Tuesday, May 2, 2017

In Defence of Trump

Carolyn Yeager has written a few articles recently criticising Trump: see here and here. These are significant as Yeager, unlike Trump's critics on the Alt Right, comes from the Holocaust Revisionist and Neo-Nazi wing of the Far Right; so does another recent Trump  critic, Art Jones:

In a tent deep in the woods of rural Kentucky, an old neo-Nazi spoke bitterly of how he feels “betrayed” by Donald Trump.
“I’m sorry I voted for the son of a bitch, I really am,” said Art Jones, who the Anti-Defamation League identifies as a Holocaust denier who has been dressing in Nazi garb and celebrating Hitler since the 1970s.
“I’m sorry I spent $180 out of my own pocket to buy three big banners that said, ‘President Trump, build the wall’,” the blazer-clad Jones said, to a tent full of about 100 men, some of whom wore paramilitary-style uniforms. “Now he says, ‘Eh, what wall?’ I’m embarrassed that I voted for him.”
Jones blamed Trump’s failures on the “Jewish lobby” and the president’s son-in-law and aide, Jared Kushner, who is Jewish.
“If I could take the vote back,” he said. “I would.”

Yeager, unlike Richard Spencer and Andrew Anglin, doesn't serve Putin; she hasn't been corrupted by Putin and has attacked - as any decent person should - Putin over the annexation of the Crimea, the attempt to annex Eastern Ukraine, the downing of MH17 - all topics on which the Spencers, Anglins, Mike Enochs, Hunter Wallaces have stayed conspicuously silent. (I can't speak for Art Jones: I don't know enough about him to know what his opinions on Putin are). But both Yeager's criticisms of Trump and those of the pro-Putin side of the Alt Right stem from a common source: a belief that Trump, since becoming elected, has become a pawn of Zionism and Jewry.

In a comprehensive profile on the Alt Right in the New Yorker, we find this:

As you may have read, the reactionary honeymoon is already over in the White House; the Trump Train is losing its alt-right cars. After the president announced an airstrike against a Syrian military airfield last month, his biggest and loudest supporters on the countercultural right — who would generally rather be fomenting authoritarian regimes at home than opposing them abroad — publicly broke with their god-emperor, muttering that the inciting chemical attack was a “false flag.” “We voted for ‘Make America Great Again,’ ” wrote new-right blogger Brad Griffin after Trump sharply criticized anti-Semitism at a Holocaust-remembrance event. “Instead, we got Jarvanka, Gary Cohn and a bunch of globalist neocons foaming at the mouth to start new wars.” The apparent status decline of Steve Bannon seemed only to confirm a parting of ways between the alt-right and their would-be Crusader king. To guys like Richard Spencer, Alex Jones, or Andrew Anglin, Trump — the savoir of the white race, melter of snowflakes, and slayer of social-justice warriors — has started to look like just another cuckservative.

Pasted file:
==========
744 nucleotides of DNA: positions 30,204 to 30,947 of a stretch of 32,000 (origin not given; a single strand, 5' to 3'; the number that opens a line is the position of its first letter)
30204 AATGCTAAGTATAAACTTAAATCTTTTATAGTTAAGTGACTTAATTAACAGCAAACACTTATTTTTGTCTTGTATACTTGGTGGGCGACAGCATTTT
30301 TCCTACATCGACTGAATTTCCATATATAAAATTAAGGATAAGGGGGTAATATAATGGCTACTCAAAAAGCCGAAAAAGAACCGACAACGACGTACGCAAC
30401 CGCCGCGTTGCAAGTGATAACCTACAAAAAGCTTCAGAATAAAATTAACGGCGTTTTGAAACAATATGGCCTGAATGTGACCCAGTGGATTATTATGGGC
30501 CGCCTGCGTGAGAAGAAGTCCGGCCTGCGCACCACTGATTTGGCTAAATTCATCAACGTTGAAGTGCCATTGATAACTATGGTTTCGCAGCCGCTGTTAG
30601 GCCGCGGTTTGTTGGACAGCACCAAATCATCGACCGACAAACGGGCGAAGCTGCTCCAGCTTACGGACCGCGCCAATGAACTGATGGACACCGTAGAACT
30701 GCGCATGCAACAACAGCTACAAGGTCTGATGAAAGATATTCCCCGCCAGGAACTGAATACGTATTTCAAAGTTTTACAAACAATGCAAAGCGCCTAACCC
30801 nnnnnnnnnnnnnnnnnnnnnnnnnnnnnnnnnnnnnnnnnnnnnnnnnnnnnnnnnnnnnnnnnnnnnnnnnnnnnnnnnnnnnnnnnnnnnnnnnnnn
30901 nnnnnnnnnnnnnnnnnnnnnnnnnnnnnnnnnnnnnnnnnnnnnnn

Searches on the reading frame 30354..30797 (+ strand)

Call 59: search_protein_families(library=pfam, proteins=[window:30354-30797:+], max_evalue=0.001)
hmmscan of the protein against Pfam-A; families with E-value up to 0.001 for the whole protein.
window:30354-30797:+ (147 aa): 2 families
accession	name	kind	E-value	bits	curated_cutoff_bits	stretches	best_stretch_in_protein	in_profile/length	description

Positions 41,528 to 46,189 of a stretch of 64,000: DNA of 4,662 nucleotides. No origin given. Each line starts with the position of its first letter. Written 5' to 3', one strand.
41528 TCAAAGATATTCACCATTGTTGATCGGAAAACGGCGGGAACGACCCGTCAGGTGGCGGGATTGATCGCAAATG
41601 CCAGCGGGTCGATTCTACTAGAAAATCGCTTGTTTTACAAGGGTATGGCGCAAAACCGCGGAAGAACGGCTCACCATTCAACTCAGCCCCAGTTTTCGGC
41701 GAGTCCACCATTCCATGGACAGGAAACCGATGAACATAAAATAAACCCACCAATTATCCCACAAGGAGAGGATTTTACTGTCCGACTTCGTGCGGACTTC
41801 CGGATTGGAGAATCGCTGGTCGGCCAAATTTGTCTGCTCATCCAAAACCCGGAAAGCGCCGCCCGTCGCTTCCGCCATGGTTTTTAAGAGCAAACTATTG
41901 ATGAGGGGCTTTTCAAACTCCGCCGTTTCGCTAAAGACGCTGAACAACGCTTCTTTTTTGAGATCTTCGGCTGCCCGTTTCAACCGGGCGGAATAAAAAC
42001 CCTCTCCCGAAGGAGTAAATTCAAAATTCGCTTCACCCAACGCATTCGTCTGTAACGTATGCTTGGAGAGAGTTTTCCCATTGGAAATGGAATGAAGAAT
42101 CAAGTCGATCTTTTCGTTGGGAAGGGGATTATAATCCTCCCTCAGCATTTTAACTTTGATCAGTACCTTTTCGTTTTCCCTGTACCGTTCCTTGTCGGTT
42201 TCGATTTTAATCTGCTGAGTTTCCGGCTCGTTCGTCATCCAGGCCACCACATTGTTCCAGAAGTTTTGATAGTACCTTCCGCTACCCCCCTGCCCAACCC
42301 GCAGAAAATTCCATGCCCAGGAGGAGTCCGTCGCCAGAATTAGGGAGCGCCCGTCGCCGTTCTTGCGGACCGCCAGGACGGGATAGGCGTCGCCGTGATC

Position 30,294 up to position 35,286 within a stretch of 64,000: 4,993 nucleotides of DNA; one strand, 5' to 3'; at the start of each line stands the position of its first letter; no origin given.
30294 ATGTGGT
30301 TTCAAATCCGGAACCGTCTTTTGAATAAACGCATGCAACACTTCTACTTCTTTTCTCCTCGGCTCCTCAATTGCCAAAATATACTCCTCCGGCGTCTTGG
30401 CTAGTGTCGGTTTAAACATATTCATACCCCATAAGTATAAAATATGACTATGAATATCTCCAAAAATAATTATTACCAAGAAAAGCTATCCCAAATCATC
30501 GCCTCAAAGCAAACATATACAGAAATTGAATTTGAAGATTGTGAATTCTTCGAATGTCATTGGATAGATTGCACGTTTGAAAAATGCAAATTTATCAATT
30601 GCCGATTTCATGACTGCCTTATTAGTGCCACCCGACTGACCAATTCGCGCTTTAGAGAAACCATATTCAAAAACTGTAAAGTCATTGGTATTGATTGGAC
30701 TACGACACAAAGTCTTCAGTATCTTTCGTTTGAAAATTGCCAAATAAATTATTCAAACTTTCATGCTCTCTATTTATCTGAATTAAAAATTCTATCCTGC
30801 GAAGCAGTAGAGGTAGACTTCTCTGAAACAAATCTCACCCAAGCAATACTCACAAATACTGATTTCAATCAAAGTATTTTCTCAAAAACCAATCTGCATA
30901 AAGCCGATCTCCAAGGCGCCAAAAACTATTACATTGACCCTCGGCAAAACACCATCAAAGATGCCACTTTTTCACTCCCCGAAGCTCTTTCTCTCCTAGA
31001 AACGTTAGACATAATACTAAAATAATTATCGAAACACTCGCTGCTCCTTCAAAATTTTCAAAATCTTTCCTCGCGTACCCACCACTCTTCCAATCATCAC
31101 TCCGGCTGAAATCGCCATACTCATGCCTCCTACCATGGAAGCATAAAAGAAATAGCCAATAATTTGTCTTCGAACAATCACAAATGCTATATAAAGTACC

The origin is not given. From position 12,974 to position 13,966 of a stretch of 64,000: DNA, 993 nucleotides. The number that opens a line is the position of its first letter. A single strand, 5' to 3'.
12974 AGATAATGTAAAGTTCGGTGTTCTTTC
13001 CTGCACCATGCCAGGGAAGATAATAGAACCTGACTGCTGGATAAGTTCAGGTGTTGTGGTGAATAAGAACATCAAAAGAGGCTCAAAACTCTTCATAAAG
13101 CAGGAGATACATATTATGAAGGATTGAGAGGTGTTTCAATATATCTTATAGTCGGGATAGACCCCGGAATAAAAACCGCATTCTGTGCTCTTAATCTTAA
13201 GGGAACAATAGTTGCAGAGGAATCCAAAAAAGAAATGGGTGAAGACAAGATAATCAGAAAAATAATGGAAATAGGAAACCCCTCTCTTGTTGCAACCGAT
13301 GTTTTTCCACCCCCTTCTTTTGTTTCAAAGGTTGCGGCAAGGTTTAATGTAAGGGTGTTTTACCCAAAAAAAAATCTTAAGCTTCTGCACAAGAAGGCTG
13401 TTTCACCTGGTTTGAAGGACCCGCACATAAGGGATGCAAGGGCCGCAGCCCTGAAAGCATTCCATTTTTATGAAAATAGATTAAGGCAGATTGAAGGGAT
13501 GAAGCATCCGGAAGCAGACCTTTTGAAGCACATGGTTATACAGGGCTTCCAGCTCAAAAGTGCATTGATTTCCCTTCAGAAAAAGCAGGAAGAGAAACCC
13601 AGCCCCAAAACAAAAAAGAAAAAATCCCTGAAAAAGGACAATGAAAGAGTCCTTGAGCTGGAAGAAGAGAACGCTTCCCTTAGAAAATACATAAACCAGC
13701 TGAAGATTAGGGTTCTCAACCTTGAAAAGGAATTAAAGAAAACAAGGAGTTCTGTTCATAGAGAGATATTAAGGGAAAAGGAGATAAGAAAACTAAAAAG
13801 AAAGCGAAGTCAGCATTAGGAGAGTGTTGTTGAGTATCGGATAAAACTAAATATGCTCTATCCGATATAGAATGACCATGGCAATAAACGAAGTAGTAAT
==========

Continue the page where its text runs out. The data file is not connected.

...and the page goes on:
I disagree with this entirely. Trump, after the bombing of the Shayrat airstrip, didn't steer the US on the path towards 'war' in Syria. The US has already been at war in Syria for since 2014 and has made over 8000 airstrikes which have inflicted severe casualties on the Syrian population - and on ISIS and the anti-Assad rebel fighters.

Wallace, Anglin, Spencer, Enoch objected to the Shayrat bombing, not out of a phony 'anti-interventionism', but because of what it portends. America's bombing Shayrat represents the first crossing of swords with Putin; through this action, it has named Putin as the enemy (in Carl Schmitt's sense of the word).

The Spencer faction of the Alt Right has served Putin's interests at least since the Maidan uprising and the Crimea annexation. Around the time of the commencement of hostilities with the Ukraine, Putin began to cultivate fringe extremist political movements - from Neo-Nazis to white nationalists to libertarians to communists to nationalist populists - in the West; he also targeted fringe Western political figures such as Tulsi Gabbard, Jill Stein and Dennis Kucinich, and former heads of state such as Gerhard Schroeder. That's in addition to hiring a vast army of professional, underpaid Kremlin trolls to spam message boards and forums on both the Left and Right with nearly identical propaganda arguments and links. Putin doesn't care about ideology and he doesn't care about consistency; he only wants to maintain power for himself and his corrupt, oligarchic clique.

The Alt Right, and the Neo-Nazis and white nationalists, being politically - and often intellectually, sadly enough - weak, didn't have the strength to resist Putin's blandishments. As a result, they have betrayed their fundamental principles. Putin represses Russian nationalism (and Neo-Nazism) at home; he represses Holocaust denial; he encourages massive non-white and Muslim immigration. In fact, he pursues exactly the same policies as any Western, 'globalist' politician.

Putinism shows sharp contradictions which cannot be reconciled. Putin encourages separatism abroad while repressing it at home; he makes a practice of interventionism in Syria and the Ukraine while repressing isolationism, interventionism, pacifism, etc., at home; he, being one of the richest men in the world, if not the richest, belongs to the well-heeled globalist elite but at the same time portrays himself as a simple nationalist and populist, etc., etc. In the West, the Alt Right, the Neo-Nazis, the white nationalists, the paleoconservatives, the communists who do support Putin are well aware of these contradictions, but choose to ignore them; the lure of Kremlin favour has proven to be too strong.

In the end, Putinism comes down to geopolitics. To understand this, we need to look at geopolitical realities and how these affect the internal policies of the US.